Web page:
Cooling system from MIT uses an evaporation‑insulation cooling design that eliminates power usage.

Benefits

  • Sustainable
  • Reduced energy usage
  • Reduced waste

Applications

  • Pharmaceuticals
  • Food storage
  • HVAC systems

UN Sustainable Development Goals Addressed

  • Goal 3: Good Health & Wellbeing

  • Goal 11: Sustainable Cities & Communities

  • Goal 12: Responsible Production & Consumption

The Challenge

Biological samples and food products are often stored in refrigeration, which makes them vulnerable to equipment malfunction and oftentimes leads to decomposition over time. In addition, shipping these items in a refrigerated vessel or on dry ice can be costly and uses excessive materials.

Innovation Details

The cooling system is made of two layers. The inner layer is made of a hydrogel, from which water can readily evaporate, similar to sweat glands. The outer layer is an aerogel, which keeps out external heat, but allows the water vapor to pass through, similar to camel fur. The water vapor has a cooling effect as it increases the time it takes for the warm ambient temperature to reach the contents within the cooling system. The system is set-up so that the hydrogel can be easily rehydrated. The entire material is less than a half-inch thick and can provide cooling of more than 7 degrees Celsius for five times longer than just the hydrogel alone.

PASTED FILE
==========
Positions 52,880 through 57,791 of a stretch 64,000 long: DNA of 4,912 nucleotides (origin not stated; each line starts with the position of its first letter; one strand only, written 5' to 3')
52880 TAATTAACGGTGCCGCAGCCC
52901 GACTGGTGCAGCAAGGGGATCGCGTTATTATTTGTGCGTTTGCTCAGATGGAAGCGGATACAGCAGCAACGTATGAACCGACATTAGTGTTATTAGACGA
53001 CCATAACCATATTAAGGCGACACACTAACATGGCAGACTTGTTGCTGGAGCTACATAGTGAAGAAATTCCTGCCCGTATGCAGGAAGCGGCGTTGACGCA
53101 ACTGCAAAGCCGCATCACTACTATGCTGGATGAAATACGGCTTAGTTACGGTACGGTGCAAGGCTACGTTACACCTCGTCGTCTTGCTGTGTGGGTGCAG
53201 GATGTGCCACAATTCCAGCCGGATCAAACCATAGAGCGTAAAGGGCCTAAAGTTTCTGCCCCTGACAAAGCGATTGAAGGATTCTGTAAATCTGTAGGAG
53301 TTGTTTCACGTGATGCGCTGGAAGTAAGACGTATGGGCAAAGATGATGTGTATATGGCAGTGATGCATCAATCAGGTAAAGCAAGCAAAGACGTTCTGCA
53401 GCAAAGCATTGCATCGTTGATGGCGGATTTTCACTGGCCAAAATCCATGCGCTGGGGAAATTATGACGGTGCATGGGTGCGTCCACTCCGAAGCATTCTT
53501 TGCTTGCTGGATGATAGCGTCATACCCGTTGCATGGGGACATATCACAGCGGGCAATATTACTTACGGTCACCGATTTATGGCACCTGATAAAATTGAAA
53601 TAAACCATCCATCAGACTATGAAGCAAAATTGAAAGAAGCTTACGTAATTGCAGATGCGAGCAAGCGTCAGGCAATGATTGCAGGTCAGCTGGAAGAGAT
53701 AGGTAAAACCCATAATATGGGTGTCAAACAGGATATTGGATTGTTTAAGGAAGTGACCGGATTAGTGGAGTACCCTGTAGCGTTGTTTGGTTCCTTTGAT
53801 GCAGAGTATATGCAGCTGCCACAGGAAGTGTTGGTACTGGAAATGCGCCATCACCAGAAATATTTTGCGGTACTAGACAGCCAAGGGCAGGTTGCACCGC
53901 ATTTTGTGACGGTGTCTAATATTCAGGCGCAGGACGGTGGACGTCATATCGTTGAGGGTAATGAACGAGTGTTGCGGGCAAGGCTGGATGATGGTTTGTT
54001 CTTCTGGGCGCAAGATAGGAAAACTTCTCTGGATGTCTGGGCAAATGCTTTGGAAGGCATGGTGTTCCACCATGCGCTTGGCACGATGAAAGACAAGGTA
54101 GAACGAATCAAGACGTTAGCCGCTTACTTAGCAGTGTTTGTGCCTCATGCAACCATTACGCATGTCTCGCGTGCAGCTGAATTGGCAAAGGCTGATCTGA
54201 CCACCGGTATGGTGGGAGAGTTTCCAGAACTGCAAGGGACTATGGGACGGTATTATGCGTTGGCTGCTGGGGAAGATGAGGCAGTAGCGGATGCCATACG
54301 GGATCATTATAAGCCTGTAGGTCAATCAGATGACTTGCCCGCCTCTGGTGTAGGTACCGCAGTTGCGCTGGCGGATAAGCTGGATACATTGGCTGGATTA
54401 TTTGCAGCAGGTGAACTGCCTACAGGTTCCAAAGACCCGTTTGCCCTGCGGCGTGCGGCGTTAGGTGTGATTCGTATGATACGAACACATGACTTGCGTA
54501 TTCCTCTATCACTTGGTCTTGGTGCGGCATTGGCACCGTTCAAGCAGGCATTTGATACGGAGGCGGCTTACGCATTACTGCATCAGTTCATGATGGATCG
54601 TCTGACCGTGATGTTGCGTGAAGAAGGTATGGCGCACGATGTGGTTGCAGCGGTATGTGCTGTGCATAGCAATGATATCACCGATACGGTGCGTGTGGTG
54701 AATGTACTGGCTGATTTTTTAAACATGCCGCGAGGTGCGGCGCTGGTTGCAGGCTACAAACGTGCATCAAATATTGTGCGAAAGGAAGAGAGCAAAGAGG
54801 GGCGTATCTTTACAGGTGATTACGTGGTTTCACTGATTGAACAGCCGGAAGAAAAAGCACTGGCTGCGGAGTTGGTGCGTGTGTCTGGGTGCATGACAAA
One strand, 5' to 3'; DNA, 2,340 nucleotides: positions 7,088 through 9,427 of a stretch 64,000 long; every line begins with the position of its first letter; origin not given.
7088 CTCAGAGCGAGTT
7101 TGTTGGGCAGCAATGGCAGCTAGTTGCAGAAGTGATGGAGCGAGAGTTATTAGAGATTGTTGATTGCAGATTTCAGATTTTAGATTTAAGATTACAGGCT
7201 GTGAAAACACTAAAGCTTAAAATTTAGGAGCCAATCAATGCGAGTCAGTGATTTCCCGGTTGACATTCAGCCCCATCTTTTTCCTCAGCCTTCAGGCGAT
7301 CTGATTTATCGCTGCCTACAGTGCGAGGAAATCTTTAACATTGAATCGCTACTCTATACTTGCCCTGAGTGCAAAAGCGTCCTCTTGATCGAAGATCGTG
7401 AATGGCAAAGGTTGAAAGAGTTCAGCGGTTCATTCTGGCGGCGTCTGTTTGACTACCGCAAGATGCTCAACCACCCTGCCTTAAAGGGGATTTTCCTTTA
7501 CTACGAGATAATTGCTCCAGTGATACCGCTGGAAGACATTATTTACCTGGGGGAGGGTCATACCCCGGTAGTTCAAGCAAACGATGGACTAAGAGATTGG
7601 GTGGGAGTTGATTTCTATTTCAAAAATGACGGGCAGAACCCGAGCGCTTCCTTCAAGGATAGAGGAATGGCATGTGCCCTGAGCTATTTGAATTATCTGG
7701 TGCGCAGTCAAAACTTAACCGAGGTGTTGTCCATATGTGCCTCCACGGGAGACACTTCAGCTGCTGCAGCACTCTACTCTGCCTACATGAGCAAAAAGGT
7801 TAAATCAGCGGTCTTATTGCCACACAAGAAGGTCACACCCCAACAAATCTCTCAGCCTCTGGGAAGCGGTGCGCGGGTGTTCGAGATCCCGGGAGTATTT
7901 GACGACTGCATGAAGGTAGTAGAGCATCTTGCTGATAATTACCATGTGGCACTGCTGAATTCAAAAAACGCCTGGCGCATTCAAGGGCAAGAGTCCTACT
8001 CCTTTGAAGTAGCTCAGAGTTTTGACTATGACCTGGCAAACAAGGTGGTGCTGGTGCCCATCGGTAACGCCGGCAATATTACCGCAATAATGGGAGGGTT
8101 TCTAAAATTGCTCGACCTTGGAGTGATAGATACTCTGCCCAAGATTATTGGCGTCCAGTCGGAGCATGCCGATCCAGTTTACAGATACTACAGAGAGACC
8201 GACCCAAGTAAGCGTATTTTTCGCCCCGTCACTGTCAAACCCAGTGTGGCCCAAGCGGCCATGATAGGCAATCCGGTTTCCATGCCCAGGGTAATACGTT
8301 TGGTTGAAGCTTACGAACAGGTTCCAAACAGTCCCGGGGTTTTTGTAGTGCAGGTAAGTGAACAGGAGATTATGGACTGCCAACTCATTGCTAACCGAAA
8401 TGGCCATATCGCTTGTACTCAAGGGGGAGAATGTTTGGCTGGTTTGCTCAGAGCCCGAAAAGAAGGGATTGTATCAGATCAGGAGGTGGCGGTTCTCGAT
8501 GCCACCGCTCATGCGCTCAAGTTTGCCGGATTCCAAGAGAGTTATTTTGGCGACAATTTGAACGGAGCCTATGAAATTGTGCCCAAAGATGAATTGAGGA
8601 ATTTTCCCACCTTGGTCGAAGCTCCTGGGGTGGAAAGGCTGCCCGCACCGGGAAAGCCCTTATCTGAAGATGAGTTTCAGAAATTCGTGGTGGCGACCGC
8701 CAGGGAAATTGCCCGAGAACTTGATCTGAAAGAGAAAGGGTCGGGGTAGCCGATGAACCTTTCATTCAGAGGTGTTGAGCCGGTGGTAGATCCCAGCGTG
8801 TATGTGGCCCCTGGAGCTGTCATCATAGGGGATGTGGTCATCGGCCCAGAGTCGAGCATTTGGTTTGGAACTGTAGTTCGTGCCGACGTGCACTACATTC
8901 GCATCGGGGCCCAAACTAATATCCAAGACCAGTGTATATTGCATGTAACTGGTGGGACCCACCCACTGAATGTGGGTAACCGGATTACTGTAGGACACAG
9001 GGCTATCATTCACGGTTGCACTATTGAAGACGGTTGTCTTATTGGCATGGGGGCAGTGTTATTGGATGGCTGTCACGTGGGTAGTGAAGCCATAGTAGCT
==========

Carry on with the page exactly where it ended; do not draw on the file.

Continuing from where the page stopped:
Biomimicry Story

Camels have a thick layer of insulating fur that reduces the amount moisture lost to the desert heat, which protects them from dehydration.